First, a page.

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Plot: One afternoon, on a typical day at work, Adib is confronted with devastating news: His eldest daughter, Muna, has gone missing in Damascus. Now Adib, who has not been back in over 30 years, must return to Syria and deal with his secret past in order to find her. Inescapable is a thriller about a father's desperate search for his daughter and the chaos of the Middle East he left behind. Runtime: 93 mins Release Date: 15 Feb 2012
This was such a good film. I am baffled by some of the sexist reviews on line. Typical from Canada I suppose but this was a great movie, more personal, character study of this man who is from Syria and his daughter gets kidnapped. Not very similar to Taken in that he doesn't go around shooting people. My boyfriend and I were on the edge of our seats – great twists and turns, excellently written and what a cast. Marisa really transforms but it was Alexander Siddig's performance, raw, contained, masculine. Wow. I was crying at the end of the movie. Some of the strange reviews on line <more>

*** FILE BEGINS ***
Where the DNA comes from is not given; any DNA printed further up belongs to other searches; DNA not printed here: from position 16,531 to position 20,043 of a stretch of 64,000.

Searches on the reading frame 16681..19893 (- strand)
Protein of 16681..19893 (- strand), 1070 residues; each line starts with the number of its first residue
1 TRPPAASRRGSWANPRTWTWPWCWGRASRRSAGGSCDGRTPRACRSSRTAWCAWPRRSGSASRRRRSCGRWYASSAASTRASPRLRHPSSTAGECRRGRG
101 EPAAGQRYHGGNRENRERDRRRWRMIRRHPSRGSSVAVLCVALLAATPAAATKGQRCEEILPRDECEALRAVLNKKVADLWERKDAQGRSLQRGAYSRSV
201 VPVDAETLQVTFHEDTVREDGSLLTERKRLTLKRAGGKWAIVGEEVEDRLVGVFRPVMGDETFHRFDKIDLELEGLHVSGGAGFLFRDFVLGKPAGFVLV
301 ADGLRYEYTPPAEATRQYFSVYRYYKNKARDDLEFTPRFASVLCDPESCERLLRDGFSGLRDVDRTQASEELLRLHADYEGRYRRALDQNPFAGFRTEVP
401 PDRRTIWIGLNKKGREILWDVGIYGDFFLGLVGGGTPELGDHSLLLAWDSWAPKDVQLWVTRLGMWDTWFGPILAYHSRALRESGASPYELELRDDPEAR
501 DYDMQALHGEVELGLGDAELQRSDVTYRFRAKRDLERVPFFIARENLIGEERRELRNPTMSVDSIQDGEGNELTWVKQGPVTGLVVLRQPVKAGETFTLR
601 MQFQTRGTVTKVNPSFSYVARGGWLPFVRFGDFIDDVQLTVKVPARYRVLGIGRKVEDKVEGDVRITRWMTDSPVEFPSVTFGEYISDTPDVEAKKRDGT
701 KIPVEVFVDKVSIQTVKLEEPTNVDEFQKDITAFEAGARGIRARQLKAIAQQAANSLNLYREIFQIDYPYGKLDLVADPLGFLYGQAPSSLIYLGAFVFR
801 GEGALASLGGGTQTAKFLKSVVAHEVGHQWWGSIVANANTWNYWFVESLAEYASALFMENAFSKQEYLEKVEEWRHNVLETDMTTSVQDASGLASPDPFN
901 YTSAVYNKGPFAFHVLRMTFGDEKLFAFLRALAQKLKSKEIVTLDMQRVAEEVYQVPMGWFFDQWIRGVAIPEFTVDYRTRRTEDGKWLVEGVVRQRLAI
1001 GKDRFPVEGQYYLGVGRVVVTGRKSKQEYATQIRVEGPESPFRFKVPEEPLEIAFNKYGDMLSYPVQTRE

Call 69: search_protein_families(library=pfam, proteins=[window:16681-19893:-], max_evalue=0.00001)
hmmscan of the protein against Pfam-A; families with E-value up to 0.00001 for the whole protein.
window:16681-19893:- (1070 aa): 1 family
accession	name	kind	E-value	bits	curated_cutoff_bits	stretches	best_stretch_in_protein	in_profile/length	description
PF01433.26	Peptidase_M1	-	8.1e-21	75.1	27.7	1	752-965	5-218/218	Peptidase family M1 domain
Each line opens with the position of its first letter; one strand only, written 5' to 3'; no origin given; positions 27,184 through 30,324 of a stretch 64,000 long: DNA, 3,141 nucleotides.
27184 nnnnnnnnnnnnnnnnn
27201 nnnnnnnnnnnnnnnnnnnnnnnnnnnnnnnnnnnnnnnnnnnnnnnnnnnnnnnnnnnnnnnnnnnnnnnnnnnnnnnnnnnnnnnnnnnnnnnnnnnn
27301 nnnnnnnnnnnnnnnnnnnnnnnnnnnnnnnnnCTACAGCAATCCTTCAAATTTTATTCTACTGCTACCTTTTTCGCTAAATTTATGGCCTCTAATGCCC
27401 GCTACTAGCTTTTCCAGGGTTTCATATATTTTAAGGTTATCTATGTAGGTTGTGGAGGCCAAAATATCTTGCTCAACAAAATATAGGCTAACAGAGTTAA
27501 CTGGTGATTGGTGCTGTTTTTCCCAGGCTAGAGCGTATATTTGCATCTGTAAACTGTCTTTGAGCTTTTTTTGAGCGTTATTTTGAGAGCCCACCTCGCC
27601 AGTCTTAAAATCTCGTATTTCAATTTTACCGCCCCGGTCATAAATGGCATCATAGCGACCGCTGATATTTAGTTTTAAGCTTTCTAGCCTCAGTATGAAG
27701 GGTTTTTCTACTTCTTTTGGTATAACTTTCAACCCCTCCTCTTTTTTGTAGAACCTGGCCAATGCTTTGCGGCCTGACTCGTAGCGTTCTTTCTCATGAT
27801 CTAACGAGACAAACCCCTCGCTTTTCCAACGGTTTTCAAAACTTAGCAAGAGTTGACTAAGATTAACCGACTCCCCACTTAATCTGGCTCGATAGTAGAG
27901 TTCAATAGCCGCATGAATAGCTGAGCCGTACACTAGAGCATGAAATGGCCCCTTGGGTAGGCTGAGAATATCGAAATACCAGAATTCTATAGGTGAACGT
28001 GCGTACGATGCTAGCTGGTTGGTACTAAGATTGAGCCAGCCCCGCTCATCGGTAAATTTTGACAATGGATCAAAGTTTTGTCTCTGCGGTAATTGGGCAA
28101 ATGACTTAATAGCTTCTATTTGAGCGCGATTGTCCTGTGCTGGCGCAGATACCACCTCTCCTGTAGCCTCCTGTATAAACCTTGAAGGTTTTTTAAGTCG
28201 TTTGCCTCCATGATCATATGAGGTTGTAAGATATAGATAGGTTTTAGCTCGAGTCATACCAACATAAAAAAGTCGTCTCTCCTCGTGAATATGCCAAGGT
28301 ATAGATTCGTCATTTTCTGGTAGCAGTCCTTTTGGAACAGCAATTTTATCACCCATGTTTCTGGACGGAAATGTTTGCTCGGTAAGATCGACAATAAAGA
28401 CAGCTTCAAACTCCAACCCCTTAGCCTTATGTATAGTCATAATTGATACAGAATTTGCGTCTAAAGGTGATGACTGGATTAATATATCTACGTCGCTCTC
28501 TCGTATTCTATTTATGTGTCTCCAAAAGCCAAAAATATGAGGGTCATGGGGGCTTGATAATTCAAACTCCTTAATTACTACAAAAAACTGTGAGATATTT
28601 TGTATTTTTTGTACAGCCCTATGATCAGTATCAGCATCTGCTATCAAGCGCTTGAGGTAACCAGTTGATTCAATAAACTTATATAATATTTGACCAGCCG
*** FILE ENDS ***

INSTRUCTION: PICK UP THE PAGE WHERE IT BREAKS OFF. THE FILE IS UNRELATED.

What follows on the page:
almost seem personal especially when you see this movie. Canadians should be proud although I can see the pettiness. It looks like a Hollywood film. Pure heart though. Totally recommend.
Wonderful, excellent film and story (by creespoken-497-98865)
This was such an amazing movie. I saw it with my parents at TIFF, then by luck again on the 2nd screening because I had heard Alexander Siddig may be there and I have been a huge fan of his ever since his Star Trek days. And he surely he was there, answering questions, lovely as you can imagine. Inescapable was an amazing tour DE force. Alexander was stunning in it. Contained, raw, selfish, brutal, emotional, stunning. The director was also on hand for the 2nd screening and she talked about the difficulties making this movie and the threats she received from the Syrian state government. This <more>